kids performing in a play

Educational Theatre Program

Theater has the power to change how we think, feel, and act. It’s also recognized by educators for its ability to connect people, raise awareness of public health issues, and resonate with kids and the communities they live in.

In fact, studies show that theater helps kids take in and retain health information, helping them make positive behavior changes so there’s no drama, except on stage.

Since 1986 Kaiser Permanente has been using our Educational Theatre Program to bring important health education to young people in underserved communities. All programs are offered free of charge to qualifying schools. In Washington, we reached over 18,000 middle school students in King, Pierce, Kitsap, Snohomish, Spokane, and Whitman counties during the 2017–2018 school year.

A collaborative art
The arts have long been recognized by educators for their power to connect people, and inspire change. Kaiser Permanente is collaborating with Seattle Children’s Theatre to bring important health information to young people in underserved communities. The plays are created by theater professionals who work with:

  • Educators
  • Kids
  • Community advisory committees
  • Kaiser Permanente health providers

Our plays and workshops address the physical and emotional health issues that are most important to middle school children. Play topics range from mental health to healthy eating to HIV. The plays inspire healthy choices and teach people how to build stronger communities.

How to book a play:

To book a performance, contact:
Scott Koh, Arts Based Learning Program Manager
scottk@sct.org
206-443-0807 ext. 1082

Meredith Berlin, Arts Based Learning Program Assistant
meredithb@sct.org
206-443-0807 ext. 1083

Seattle Children's Theatre logo

Bullying and mental health in the spotlight

Our first production, "Above Between Below," focuses on how bullying and aggression can lead to damaged self-esteem and depression. The play gives young people tools and strategies to cope with and avoid bullying. This program was shared with more than 20,000 students in King, Pierce, Kitsap, Snohomish, Spokane, and Whitman counties during the 2017-2018 school year. For 2018-2019, the play will expand to additional schools in these counties and schools in Yakima.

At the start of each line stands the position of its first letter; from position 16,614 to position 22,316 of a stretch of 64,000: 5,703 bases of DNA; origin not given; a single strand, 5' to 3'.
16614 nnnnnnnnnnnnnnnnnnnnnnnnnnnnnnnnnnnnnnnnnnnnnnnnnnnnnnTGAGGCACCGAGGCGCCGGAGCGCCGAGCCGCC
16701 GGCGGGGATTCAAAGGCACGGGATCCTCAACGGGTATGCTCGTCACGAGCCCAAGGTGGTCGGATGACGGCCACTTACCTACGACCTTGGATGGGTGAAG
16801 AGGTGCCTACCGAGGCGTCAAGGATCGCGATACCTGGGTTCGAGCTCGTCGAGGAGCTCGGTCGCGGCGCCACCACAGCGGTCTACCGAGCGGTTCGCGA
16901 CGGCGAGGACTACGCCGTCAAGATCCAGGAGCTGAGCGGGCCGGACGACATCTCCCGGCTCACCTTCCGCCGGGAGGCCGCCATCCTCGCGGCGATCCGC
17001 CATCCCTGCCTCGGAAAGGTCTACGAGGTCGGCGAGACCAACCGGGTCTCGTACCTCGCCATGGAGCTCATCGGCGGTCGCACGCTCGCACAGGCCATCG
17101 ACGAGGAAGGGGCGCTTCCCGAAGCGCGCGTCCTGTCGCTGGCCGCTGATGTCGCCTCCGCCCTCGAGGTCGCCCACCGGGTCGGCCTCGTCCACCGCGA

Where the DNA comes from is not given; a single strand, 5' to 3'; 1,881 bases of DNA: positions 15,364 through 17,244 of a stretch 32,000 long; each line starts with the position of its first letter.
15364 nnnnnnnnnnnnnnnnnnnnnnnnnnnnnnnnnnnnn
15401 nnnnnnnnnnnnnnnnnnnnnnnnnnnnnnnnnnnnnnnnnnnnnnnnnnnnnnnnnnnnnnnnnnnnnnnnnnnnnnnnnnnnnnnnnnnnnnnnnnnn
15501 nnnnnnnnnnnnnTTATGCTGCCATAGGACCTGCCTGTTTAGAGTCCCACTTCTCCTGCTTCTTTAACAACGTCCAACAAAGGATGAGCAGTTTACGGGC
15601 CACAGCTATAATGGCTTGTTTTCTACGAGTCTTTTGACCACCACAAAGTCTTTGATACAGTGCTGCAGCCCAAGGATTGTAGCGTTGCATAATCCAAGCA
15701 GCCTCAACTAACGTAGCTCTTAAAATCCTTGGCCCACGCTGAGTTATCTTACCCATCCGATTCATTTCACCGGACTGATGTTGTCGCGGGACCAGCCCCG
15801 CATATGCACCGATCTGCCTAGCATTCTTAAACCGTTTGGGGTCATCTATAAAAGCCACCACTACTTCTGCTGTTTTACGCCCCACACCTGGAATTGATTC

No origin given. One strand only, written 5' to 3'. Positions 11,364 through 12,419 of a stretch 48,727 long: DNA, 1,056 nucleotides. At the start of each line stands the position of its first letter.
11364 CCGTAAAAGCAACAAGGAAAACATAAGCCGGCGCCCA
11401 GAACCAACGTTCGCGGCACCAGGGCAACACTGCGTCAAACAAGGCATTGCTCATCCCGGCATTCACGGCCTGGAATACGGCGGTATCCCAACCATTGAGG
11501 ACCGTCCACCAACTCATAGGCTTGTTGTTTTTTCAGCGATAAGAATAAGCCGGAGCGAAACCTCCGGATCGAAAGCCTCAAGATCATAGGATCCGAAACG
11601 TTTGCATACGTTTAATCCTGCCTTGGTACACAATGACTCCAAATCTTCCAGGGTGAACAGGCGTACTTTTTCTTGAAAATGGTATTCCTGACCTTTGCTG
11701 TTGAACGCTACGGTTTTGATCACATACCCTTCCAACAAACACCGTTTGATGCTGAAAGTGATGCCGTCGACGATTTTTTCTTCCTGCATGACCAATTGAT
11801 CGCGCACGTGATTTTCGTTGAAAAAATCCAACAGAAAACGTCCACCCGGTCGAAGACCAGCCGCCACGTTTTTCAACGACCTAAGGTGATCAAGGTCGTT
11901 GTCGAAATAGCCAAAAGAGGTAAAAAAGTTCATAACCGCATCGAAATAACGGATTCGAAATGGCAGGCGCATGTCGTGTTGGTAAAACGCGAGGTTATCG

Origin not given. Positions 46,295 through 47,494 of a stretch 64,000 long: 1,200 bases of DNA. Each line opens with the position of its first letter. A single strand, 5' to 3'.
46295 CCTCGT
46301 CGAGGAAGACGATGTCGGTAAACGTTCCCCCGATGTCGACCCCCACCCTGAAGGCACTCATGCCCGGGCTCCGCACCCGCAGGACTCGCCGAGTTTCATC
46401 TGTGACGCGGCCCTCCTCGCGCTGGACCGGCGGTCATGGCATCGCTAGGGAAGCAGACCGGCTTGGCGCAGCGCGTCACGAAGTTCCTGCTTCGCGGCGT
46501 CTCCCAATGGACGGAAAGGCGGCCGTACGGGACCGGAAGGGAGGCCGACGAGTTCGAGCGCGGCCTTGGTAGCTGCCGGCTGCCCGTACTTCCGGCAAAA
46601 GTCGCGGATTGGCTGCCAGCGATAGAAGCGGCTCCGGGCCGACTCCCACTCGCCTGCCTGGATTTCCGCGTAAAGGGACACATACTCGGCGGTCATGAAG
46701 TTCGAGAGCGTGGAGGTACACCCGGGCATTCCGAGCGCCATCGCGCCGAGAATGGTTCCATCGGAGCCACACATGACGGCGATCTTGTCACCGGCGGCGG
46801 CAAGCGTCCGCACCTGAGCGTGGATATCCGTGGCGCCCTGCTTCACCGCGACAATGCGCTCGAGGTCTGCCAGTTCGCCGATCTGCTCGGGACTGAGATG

Next up for 2018-2019 is "Ghosted" — a play to help build awareness and reduce stigma around mental health issues.

After each show, students can talk with the actors. The discussion aims to spark further conversation about how conflicts arise and how to brainstorm positive alternatives.


Staging more learning opportunities that help kids thrive

Our Educational Theatre Program is also planning other types of interactive, arts and performance-based education for schools. Check back to discover more learning opportunities.


Conflict resolution workshop: STAR (Stop, Think, Act, Reflect)

This one-day workshop helps elementary school kids understand and practice using tactics to reduce and resolve conflict, including ways to:

  • Identify problems and feelings
  • Stay safe and calm
  • Communicate effectively

Two teaching artists use roleplay to explore these ideas with students. After the workshop, students will be better able to describe a problem with words, identify their feelings about it, and use the role-play steps to deal with conflict.


Residency Program: "Mission Nutrition"

Over the course of a week, elementary school students have fun helping teaching artists and a puppet from outer space learn how to make healthy choices. This is an active, hands-on workshop incorporating movement, drama games, props, a rainbow parachute, and a giant puzzle.

Content is designed to work for children from a variety of home settings and family circumstances, including those with limited resources or housing. Topics include:

  • Identifying healthy food choices, with an emphasis on fresh fruits and vegetables
  • Choosing balanced meals and understanding the importance of each food group
  • Choosing water rather than sugary beverages or energy drinks
  • Increasing physical activity
  • Managing and expressing emotions and stress in constructive ways
  • Social engagement, including working with others to achieve specific goals in order to contribute to the well-being of the community

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